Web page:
In line with APWEN’s 2018 focus on strategic capacity building for sustainable rural development and for the technological advancement of Nigeria, participants were involved in a hands-on science activities to unleash their latent, creativity and analytical skills.
They were also educated about the basic principles of engineering using fun-filled, interactive and practical methods with abundant locally available materials.
Alongside the Invent it, Build it event there was a parents’/guardians’ interactive session focusing on addressing any gender bias issues, providing insights on the opportunities and rewards for women in Engineering and eliciting their support/participation to nurture these kids.
This programme is targeted at primary school pupils because we believe that there is need to ignite the passion for science, technology and mathematics at primary school level.
This would improve the prospects of more potential engineers in the net than would be the case ordinarily. An integral part of this programme is a guidance and counseling session for parents and guardians.
The 0bjective is to leverage on multiple influences to advance the children’s/wards’ interest in the sciences.
We will launch same programme in Borno, Kano, Edo (June 29, 2018 at Ewuare primary school, Oliha quarters Benin City), Anambra (Uruekwo primary school Enugwu-Ukwu), Akwa-Ibom, Ogun, Kogi (LEA primary school Ankpa) and Delta States.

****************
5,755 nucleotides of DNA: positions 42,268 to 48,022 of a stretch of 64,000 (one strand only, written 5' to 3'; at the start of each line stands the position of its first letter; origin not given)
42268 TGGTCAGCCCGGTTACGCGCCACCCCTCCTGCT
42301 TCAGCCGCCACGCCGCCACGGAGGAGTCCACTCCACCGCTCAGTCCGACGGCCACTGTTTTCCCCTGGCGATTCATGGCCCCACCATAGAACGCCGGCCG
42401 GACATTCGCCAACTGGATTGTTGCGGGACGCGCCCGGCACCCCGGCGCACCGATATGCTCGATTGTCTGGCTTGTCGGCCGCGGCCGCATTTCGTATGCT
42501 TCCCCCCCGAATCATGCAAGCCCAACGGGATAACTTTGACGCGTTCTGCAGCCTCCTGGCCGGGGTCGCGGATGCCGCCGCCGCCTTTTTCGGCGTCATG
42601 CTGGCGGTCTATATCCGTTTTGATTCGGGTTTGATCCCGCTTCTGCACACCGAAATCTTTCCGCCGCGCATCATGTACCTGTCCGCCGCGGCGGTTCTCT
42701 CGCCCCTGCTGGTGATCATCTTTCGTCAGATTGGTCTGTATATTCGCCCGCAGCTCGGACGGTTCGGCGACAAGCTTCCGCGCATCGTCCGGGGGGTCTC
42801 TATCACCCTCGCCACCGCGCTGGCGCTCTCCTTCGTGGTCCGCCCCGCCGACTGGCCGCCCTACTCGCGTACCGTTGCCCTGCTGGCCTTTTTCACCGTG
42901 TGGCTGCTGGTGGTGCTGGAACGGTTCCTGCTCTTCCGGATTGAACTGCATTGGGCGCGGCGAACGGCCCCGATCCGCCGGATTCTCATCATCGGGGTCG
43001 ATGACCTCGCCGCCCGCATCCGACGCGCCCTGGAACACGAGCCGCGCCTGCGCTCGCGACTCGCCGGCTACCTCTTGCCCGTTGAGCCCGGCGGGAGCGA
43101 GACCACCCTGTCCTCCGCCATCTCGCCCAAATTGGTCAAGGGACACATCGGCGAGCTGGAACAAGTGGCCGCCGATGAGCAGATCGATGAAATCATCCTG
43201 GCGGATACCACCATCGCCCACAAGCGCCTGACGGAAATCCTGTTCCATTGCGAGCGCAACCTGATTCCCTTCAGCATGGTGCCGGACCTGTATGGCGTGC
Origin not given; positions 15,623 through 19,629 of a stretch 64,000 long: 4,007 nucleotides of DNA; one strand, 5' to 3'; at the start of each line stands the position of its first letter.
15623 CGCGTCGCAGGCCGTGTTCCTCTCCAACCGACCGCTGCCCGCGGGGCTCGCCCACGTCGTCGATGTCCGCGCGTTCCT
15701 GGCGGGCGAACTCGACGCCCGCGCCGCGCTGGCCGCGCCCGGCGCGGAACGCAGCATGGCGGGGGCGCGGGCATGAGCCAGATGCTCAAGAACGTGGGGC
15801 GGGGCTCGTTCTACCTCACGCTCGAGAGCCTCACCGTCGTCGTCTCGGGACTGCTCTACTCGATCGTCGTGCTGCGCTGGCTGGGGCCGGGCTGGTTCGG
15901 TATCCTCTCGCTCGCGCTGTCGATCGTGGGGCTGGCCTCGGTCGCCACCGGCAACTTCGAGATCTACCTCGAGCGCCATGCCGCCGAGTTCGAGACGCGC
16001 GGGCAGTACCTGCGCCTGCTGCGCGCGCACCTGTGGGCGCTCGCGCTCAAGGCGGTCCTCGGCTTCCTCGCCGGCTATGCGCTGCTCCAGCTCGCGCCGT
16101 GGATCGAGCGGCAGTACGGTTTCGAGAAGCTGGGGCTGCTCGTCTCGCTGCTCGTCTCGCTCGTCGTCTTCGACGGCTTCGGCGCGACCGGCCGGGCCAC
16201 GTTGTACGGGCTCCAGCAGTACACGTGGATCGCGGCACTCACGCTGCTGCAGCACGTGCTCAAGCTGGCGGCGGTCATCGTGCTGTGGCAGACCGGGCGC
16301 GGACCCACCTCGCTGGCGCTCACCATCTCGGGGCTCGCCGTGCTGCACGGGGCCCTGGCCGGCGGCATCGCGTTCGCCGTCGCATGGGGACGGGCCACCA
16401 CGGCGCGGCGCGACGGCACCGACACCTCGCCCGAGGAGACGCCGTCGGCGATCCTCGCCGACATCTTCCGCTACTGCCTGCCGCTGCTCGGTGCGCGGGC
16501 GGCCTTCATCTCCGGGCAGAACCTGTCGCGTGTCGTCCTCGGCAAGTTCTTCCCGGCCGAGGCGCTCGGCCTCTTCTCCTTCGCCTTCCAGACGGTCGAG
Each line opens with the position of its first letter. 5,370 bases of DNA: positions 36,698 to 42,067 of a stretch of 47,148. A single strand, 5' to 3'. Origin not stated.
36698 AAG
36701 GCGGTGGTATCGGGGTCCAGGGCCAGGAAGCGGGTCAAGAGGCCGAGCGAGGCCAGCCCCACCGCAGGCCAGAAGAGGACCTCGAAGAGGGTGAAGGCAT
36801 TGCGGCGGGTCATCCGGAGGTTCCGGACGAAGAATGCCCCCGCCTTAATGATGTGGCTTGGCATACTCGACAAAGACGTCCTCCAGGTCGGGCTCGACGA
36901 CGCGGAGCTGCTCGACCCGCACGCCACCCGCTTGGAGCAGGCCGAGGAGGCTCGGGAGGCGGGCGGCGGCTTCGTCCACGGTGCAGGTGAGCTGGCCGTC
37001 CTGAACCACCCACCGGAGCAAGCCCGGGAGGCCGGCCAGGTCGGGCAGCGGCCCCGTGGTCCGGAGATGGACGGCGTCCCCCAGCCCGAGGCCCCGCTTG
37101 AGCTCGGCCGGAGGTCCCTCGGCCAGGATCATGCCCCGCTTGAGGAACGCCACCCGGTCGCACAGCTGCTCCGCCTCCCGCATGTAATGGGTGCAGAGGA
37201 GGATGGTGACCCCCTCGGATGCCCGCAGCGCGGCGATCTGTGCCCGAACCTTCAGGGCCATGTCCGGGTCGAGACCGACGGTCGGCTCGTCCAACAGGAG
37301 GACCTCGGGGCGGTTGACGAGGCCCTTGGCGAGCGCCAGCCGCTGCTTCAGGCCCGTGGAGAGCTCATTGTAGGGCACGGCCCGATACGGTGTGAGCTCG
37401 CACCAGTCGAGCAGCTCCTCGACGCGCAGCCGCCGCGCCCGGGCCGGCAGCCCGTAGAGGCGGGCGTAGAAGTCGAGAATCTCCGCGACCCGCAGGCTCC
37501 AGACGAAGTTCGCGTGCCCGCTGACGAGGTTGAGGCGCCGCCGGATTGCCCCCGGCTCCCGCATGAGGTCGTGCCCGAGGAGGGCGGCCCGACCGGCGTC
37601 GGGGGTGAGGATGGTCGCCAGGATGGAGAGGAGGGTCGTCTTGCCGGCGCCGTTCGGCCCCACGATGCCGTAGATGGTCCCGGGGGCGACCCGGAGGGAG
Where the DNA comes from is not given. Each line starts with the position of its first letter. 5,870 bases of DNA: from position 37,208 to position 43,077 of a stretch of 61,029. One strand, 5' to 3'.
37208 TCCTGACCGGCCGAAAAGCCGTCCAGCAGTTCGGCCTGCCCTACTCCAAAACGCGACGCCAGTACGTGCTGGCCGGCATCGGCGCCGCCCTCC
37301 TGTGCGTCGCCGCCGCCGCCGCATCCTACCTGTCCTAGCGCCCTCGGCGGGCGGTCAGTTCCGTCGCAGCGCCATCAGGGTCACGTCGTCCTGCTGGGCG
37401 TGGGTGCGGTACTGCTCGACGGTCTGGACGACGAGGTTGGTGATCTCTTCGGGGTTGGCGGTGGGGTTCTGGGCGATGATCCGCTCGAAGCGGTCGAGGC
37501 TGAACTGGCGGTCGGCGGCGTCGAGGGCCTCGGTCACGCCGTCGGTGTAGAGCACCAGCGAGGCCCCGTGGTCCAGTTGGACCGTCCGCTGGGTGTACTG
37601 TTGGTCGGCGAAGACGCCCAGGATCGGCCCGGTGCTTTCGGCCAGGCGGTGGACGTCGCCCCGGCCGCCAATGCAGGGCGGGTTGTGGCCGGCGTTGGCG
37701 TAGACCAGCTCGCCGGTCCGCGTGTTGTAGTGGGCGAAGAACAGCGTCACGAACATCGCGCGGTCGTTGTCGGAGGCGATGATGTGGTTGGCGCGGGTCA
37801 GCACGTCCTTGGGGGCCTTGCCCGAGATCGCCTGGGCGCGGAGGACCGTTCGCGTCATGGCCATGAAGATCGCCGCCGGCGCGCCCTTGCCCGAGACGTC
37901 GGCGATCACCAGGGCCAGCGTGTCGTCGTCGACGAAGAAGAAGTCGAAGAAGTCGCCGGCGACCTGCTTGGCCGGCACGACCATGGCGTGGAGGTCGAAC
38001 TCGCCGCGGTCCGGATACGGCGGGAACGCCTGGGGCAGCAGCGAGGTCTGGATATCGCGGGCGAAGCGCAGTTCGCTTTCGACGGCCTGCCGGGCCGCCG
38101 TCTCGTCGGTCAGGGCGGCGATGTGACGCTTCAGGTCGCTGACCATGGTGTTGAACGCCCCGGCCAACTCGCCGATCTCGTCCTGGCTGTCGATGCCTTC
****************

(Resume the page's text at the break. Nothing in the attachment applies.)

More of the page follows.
In the implementation of the 2030 Agenda for sustainable Development, gender equality is fundamental to delivering on the promises of sustainability, peace and human progress.
Is your association satisfied with the representation of women engineering at all decision-making and implementations levels in science, technology and engineering (STE) in all relevant government establishments?
We are constructively dissatisfied with the present representation and that is why we are encouraging our members to go and stand in for elective positions for the advancement of our country.
Women engineers in decision making positions will continue to explore opportunities to improve what is obtainable at the present with the view to bringing about the changes that we crave to see.
In time past, the association observed that gender discrimination arising from social stereotyping affects attitudes and expectations of women thus affecting their ability to venture into male dominated professions.
Do this still happen? If yes, how?
This was in the past. Not anymore. Instead, we advocate for collaboration with the men and do not see them as superior.
No gender is inferior to the other and no gender is equal to the other too. We are first and foremost human beings and we all belong to one race, for instance, the human race.
We are all uniquely endowed and should bring to the table our strengths for societal advancement.
It is in appreciation of this imperative that diversity and inclusion has become the right approach to harness all the talents that are potentially available.